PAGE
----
When it’s Critical to Foam Roll as a Runner

When it’s Critical to Foam Roll as a Runner

You just did it again.  You finished up your run and rushed off to the shower.  You saw that foam roller, hesitated…considered grabbing it, rolling out those muscles.  But you just don’t have time.

I get it.  You have a busy day.

You have to get to work.  Or maybe your kids are demanding your attention.  And this run already took longer than you intended.

You have things to do.

But there are times when it is absolutely critical to foam roll as a runner.

If you know you should roll it out, but you skip it more times than you roll it, read on.

I want you to foam roll before and after every run, but if you can’t, at least know when you should not skip your foam roll.

Before a Race

You’ve worked hard for race day.  You’ve been training for months.

But running puts a lot of stress on your muscles and joints.  Foam rolling is a great restorative exercise that helps prevent injuries, such as a pulled muscle, during your race.

So don’t skip it.

How does foam rolling work?

Think of foam rolling as a deep tissue muscle message, but only, without the hefty price.

Wouldn’t it be great to start and end your race with a message like that?

Foam rolling targets the myofascial adhesions that develop from the stress of running.  Fascia is a type of muscle tissue that wraps around and bundles the muscles together.

When you run, you put stress on these tissues. These tissues, then, form ‘knots’, or myofascial adhesions.

These knots can be painful.  They can also limit your range of motion and cause muscle imbalance.  Your body automatically tries to correct for this, but that often leads to injury.

It’s pretty easy to prevent myofascial adhesions, however.  All you have to do is foam roll before you run.

One study from the National Center of Biotechnology Information found that foam rolling increases your range of motion by 4.3%.

Foam rolling is designed to break down these knots that limit your range of motion.  It also stimulates your muscles.  This warms up your muscles, increases the blood flow and boosts circulation.

Increased blood flow means increased oxygen flow, improving muscle elasticity.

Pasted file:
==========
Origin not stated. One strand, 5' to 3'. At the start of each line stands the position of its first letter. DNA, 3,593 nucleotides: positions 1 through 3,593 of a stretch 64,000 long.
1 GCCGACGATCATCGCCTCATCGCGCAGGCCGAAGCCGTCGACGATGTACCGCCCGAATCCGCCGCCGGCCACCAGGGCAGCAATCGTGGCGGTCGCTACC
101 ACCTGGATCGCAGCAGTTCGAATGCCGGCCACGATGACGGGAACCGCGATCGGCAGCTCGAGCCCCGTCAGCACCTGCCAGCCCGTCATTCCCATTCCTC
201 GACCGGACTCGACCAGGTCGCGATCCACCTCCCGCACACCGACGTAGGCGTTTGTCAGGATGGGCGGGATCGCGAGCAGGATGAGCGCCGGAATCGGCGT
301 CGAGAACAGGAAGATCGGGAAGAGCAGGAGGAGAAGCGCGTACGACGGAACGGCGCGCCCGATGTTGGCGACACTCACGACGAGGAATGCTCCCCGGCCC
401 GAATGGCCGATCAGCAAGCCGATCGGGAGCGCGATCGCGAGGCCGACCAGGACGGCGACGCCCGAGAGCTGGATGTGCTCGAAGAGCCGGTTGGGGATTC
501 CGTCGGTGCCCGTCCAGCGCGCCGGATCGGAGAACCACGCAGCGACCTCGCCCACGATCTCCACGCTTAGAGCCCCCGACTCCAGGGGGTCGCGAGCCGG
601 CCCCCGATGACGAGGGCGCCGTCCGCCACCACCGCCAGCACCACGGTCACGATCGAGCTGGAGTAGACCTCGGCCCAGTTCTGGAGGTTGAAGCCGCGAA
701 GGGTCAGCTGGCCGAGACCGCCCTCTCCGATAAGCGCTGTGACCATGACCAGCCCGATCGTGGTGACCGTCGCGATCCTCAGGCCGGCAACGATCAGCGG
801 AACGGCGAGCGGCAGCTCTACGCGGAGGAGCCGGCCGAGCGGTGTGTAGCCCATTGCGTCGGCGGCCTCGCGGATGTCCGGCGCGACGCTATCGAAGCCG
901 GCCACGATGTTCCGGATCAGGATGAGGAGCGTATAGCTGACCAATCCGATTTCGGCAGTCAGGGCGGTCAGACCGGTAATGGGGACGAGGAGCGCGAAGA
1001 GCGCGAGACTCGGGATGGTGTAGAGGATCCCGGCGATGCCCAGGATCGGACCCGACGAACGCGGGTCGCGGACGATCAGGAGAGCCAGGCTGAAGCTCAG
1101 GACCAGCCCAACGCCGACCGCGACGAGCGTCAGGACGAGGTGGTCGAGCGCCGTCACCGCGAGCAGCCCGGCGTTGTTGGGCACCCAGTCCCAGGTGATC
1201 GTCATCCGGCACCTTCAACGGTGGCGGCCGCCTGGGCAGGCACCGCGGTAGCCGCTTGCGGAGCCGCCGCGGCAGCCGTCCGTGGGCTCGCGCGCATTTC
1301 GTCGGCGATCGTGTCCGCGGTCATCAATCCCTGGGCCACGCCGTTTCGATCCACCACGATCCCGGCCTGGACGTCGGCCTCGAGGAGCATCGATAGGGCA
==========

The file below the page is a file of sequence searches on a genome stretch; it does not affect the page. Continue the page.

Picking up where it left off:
If you foam roll, it means your muscles are ready to go!  You can hit the ground running when that gun goes off.

After an Intense Workout

Another time you should never skip foam rolling is after a particularly intense workout.  I know you are super busy, but it’s important.

Hear me out.

You know that fartlek’s, tempos and intervals really take a major toll on your body.  More so than a normal run.  But foam rolling is a great way to speed up your recovery process.

This is because foam rolling can help ease the muscle pain and soreness after your workout.

It relieves the tension from those myofascial adhesions, or knots, in your muscles. This reduces the pain and soreness you feel after your run.

It also dramatically increases blood flow and oxygen to your muscles.  This reduces your recovery time, bringing relief to your sore legs much faster.

And did you know foam rolling can even prevent new knots from forming?  That deep tissue message can keep your muscles supple, which is important as you build new muscle.

It’s best to foam roll after every run, but if you have to occasionally skip a roll, don’t skip foam rolling after your hard workouts.

After Doing a Recovery Run

Recovery runs are meant for, well, recovery.

If you are taking the time to do a recovery run, then you should take the time to foam roll as well.

A recovery run is a short, easy run that you take after one or more hard runs.  Plus, recovery run also increases your recovery speed.

The goal of a recovery run is to protect your body from the risk of injury.  They keep you from overtraining and hurting yourself.

Foam rolling does the same things.  If you are running a light recovery run to reduce injury and ease muscle pain, it only makes sense that you’d take three to five minutes to foam roll as well.

So, don’t skip this one.  If you need the recovery run, you need the foam roller.


I know it can be hard to squeeze those runs into an already over-packed schedule.  Runners often skip warmups, cool downs and stretching because they just don’t have the time.

Even though they know it is detrimental.

But foam rolling isn’t something you should skip.

It reduces your chances of injury and helps you to recover from your run so much faster.

Still, if you really can’t roll it out after every run, then be sure to roll it out after a recovery run, after an intense workout and before a race.

These are some of the most important times to roll out those muscles.

And you don’t even have to pay a masseuse.